Dissertation diaries: Louise on penguins and happy feet!
30th July 2018
A key part of our bioscience degrees is the final year dissertation project – an excellent opportunity to get involved in research. Here. Louise writes about her project…
My project was all about Penguins! I researched the cause of bumblefoot; an inflammatory skin disease, similar to a blister, which occurs on the sole of the penguin’s foot. Should the ulcers become infected, the birds are affected by septicaemia, chronic lameness and in severe cases it can be fatal. My study looked at the relationship between substrate usage (where they spend their time) and the onset of the disease. By reviewing the penguin’s use of different substrates and their activity throughout the day: or in other words, do active penguins have happier, healthier feet?!
Coming up with a dissertation project was really hard; especially when there so much cool science to choose from! I knew I wanted to study exotic animals and seeing as my supervisor Anne Goodenough has links with West Midlands Safari Park, this wasn’t too difficult to achieve. Playing to your academic strengths is a sure-fire way of succeeding with your dissertation but most importantly you’ve got to be interested in what it is you’re studying – otherwise it’s going to be a very long year. Bumblefoot is a prevalent condition not only in penguin colonies but also for chickens, flamingos and raptors in captivity and knowing that my research will have significance in the field whatever the results was highly motivating for me.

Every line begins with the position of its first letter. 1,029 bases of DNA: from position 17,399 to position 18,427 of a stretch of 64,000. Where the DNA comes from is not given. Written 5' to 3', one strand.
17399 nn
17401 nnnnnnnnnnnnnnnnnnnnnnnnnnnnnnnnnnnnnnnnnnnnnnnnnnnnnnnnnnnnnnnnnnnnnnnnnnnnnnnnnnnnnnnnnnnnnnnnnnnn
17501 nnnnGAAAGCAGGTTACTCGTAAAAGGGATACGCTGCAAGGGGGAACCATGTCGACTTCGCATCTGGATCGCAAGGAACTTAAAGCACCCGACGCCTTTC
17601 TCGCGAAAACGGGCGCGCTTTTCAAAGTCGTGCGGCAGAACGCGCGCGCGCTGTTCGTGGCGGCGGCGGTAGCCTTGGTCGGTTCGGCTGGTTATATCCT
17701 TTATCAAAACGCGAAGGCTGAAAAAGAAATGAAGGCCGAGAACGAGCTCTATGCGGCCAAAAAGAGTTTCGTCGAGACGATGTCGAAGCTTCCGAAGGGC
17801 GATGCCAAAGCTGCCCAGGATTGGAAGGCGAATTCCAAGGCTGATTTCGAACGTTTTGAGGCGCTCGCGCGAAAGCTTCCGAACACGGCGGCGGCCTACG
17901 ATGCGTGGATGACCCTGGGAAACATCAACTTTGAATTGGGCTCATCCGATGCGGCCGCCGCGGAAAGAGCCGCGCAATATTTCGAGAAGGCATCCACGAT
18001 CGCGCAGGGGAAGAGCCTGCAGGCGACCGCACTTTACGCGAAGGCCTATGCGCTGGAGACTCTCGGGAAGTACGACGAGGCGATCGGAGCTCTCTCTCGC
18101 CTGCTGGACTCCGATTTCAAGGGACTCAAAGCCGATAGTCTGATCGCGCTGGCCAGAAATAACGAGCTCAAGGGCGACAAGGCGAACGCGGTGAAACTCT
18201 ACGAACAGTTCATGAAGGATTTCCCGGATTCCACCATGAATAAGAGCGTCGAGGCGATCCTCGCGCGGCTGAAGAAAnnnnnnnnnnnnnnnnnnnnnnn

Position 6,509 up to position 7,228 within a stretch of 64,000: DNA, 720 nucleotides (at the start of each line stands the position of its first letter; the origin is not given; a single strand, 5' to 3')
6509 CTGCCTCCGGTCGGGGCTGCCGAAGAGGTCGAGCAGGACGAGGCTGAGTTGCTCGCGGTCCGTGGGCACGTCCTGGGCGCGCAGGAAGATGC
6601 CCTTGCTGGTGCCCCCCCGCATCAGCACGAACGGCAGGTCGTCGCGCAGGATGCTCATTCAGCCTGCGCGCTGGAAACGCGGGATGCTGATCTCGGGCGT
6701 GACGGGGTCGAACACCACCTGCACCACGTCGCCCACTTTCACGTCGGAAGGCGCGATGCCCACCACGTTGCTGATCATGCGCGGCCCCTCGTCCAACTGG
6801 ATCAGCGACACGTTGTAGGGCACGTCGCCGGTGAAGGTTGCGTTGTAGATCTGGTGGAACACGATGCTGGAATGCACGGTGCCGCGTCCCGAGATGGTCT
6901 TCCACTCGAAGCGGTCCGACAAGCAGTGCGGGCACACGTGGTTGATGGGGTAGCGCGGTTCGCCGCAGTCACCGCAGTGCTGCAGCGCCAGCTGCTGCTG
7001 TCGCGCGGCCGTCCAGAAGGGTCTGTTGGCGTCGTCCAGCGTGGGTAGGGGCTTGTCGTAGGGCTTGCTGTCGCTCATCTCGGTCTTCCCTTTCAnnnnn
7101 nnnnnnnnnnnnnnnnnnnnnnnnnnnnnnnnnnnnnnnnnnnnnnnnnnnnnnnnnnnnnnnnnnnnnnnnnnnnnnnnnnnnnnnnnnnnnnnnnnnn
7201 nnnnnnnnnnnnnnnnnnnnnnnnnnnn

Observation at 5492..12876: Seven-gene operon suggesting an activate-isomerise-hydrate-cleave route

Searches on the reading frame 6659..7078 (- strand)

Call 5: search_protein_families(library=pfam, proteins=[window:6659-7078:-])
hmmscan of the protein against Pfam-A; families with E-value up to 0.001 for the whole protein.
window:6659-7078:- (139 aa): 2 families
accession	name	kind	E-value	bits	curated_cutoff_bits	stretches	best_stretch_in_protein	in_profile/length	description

There were good and bad days! The first 4 months were spent collecting data at West Midlands Safari Park which was (for the most part) good fun. I especially enjoyed having access to the park during the closed season and it was amazing to see how drastically the penguin’s activity level dropped when they had no visitors to interact with. Since finishing data collection in January it was hard to get motivated to actually write anything, but as deadline day drew closer I got back into the swing of it again; reading more papers or even just making notes of topics to include in each section and slowly I saw my project coming together.
Louise Chiverton, Animal Biology